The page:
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Cerrato: Lewis 'Another Set of Eyes' For Zorn

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There is no part of the West Coast offense unknown to Sherman Lewis.

He coached running backs and wide receivers with the San Francisco 49ers, learning this style of attack from Bill Walsh. He moved on to Green Bay and was the Packers' offensive coordinator under Mike Holmgren for eight years, earning his second Super Bowl ring.

He worked for Dennis Green with the Minnesota Vikings and Marty Mornhinwheg with the Detroit Lions.

Lewis, 67, has seen it all.

Now he'll be seeing it again.

The Redskins hired Lewis on Tuesday as an offensive consultant, ostensibly to help the club find some potency and score some points. The Redskins, 2-2, rank 21st in total offense and 27th in points per game. They've not scored 30 or more points in a game in coach Jim Zorn's two-year tenure.

"Jim and I talked about this other day," said Redskins vice president of football operations Vinny Cerrato. "He's another set of eyes, and he's been involved with this offense since Bill Walsh started running it. And he and Jim both had experience with Holmgren, so Sherm knows the terminology.

The Redskins can use more than another set of peepers. They've been a particularly slow-starting team this season, with only three points total in the first quarter of their four games. They've been outscored 47-13 in the first half and their only first-half touchdown came on a fake field goal in the opener.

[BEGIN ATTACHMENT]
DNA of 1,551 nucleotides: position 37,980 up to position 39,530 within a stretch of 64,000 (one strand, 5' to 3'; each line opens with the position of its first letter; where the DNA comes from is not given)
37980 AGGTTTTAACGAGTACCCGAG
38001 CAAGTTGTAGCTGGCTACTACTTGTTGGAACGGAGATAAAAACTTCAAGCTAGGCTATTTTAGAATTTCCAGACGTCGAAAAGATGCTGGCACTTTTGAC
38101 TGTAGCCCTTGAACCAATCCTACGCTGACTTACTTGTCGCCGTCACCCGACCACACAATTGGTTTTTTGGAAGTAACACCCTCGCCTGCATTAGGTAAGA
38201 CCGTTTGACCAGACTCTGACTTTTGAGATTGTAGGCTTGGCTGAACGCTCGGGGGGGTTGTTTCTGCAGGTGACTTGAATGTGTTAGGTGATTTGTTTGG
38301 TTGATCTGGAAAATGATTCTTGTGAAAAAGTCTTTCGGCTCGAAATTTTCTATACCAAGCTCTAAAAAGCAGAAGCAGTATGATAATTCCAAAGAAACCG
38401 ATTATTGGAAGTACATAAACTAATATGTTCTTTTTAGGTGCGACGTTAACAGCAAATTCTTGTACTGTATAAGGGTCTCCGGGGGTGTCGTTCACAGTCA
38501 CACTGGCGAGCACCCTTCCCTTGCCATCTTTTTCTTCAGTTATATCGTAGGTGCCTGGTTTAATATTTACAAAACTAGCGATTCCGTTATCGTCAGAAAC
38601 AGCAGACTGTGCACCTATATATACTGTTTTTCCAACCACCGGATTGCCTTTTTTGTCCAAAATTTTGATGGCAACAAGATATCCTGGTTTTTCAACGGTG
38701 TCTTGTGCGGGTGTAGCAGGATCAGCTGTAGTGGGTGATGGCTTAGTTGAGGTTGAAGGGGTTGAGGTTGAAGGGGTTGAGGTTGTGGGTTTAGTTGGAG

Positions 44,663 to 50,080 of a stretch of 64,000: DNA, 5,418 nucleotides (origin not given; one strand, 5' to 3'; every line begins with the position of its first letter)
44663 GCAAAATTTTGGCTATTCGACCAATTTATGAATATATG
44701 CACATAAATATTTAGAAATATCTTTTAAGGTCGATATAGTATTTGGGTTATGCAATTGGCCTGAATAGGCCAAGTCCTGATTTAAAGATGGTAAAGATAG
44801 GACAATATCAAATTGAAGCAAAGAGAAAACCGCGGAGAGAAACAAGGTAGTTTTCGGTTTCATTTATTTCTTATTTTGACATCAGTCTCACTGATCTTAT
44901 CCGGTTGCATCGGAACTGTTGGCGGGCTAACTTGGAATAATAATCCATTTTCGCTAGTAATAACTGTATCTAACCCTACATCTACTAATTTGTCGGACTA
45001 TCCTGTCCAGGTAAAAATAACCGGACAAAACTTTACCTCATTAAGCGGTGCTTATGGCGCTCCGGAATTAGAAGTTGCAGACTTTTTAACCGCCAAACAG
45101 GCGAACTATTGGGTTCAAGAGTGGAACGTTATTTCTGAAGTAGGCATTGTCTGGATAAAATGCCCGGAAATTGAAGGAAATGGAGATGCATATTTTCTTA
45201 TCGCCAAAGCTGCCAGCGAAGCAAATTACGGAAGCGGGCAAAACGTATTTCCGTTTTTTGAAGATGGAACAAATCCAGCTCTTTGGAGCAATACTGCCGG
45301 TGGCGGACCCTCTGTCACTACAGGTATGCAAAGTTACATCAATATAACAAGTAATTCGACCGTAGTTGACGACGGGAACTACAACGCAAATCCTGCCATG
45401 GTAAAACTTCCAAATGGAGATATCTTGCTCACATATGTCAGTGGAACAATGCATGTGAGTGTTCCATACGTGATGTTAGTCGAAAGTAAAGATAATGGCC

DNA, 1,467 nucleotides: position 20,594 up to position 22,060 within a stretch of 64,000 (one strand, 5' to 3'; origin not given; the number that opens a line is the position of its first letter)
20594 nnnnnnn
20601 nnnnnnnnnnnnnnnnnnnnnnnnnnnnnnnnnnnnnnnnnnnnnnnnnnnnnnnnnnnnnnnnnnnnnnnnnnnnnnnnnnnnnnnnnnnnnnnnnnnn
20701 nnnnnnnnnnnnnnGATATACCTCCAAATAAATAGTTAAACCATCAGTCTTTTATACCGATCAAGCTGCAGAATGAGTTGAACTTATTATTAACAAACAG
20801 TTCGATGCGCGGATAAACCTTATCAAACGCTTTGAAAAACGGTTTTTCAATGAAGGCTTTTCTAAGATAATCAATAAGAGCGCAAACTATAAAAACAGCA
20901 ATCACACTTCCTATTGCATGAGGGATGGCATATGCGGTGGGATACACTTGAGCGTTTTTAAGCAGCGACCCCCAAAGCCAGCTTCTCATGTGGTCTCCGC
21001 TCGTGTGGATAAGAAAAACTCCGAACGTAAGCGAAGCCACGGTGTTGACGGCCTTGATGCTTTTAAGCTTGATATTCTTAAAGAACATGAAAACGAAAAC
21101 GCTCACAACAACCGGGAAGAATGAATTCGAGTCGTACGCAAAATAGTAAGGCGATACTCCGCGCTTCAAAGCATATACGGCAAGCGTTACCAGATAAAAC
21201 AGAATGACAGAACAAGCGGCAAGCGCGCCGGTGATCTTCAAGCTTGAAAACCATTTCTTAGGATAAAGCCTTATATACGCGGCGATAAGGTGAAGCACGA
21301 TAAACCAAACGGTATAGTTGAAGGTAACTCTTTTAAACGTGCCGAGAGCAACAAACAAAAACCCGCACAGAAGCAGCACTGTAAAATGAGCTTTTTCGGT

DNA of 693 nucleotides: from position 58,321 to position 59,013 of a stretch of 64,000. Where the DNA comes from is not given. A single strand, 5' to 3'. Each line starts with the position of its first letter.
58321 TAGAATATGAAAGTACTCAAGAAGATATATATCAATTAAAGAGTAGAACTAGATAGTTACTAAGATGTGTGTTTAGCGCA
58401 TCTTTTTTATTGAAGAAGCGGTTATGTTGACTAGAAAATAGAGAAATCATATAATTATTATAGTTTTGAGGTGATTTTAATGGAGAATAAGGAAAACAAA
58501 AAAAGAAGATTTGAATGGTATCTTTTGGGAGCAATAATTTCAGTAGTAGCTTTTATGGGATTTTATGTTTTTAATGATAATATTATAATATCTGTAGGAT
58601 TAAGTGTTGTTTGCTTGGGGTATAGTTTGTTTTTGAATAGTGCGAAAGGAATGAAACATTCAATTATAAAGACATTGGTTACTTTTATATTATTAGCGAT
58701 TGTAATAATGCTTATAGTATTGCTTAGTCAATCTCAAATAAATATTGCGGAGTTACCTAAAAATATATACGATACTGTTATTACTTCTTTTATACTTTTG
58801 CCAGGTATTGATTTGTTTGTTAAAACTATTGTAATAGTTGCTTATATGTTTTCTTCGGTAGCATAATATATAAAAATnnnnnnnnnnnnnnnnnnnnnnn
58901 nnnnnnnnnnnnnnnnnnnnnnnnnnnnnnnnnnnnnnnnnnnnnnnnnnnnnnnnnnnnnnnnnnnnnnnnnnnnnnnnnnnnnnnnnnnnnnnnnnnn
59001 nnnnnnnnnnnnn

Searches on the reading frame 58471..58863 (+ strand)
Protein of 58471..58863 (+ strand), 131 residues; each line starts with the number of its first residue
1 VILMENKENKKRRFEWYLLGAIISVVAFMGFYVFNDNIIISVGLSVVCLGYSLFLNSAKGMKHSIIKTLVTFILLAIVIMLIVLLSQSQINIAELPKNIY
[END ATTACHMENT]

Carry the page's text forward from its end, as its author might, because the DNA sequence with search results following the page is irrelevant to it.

Lewis, Cerrato emphasized, is an aide to Zorn and not a threat to his job security. Zorn, in his second season, has a 10-10 record.

"It's not a threat at all," Cerrato said. "Jim welcomed the idea if it was the right guy. So we came up with a list of people that had a background in the West Coast offense and a history with Holmgren. Nobody's job on offense changes. Jim still calls the plays."

Lewis interviewed for the head coaching positions with the Dallas Cowboys and Chicago Bears but never landed one of those coveted jobs. He retired after the 2004 season, his third with the Lions.

As Holmgren's offensive coordinator, Lewis put together the game plan and ran the offensive practice. But Holmgren took over the play-calling responsibilities on game day and that was always perceived as a negative when Lewis sought to be a head coach. Nor was the NFL quite as cognizant then as it is now of its responsibility to make sure minority candidates get a fair hearing.

Lewis had play-calling responsibilities with the Vikings and the Lions. The 2000 Vikings reached the NFC championship game.

Lewis' experience with receivers might help the Redskins speed the development of Malcom Kelly, Devin Thomas and Fred Davis, the three players chosen in the second round of the 2008 draft. None produced as rookies and the three combined this year have 10 receptions for 82 yards and no touchdowns.

In San Francisco, Lewis worked with Jerry Rice and John Taylor. In Minnesota? Randy Moss and Cris Carter.

Nor will Lewis be a stranger here. While never having worked with Zorn, they share a common mentor in Holmgren, for whom Zorn was quarterbacks coach with the Seattle Seahawks. Lewis' last season with the 49ers was the first there for Vinny Cerrato, who was the Niners' director of college scouting.

Lewis also worked with Redskins defensive coordinator Greg Blache in Green Bay. Holmgren's staff there in 1992 included not only Lewis and Blache but five future head coaches – Jon Gruden, Dick Jauron, Steve Mariucci, Andy Reid and Ray Rhodes. The 1996 Packers went to the Super Bowl and won it and they returned the following season, only to be upset by the Denver Broncos.

Lewis was in transit Tuesday night and is expected at Redskins Park on Wednesday.

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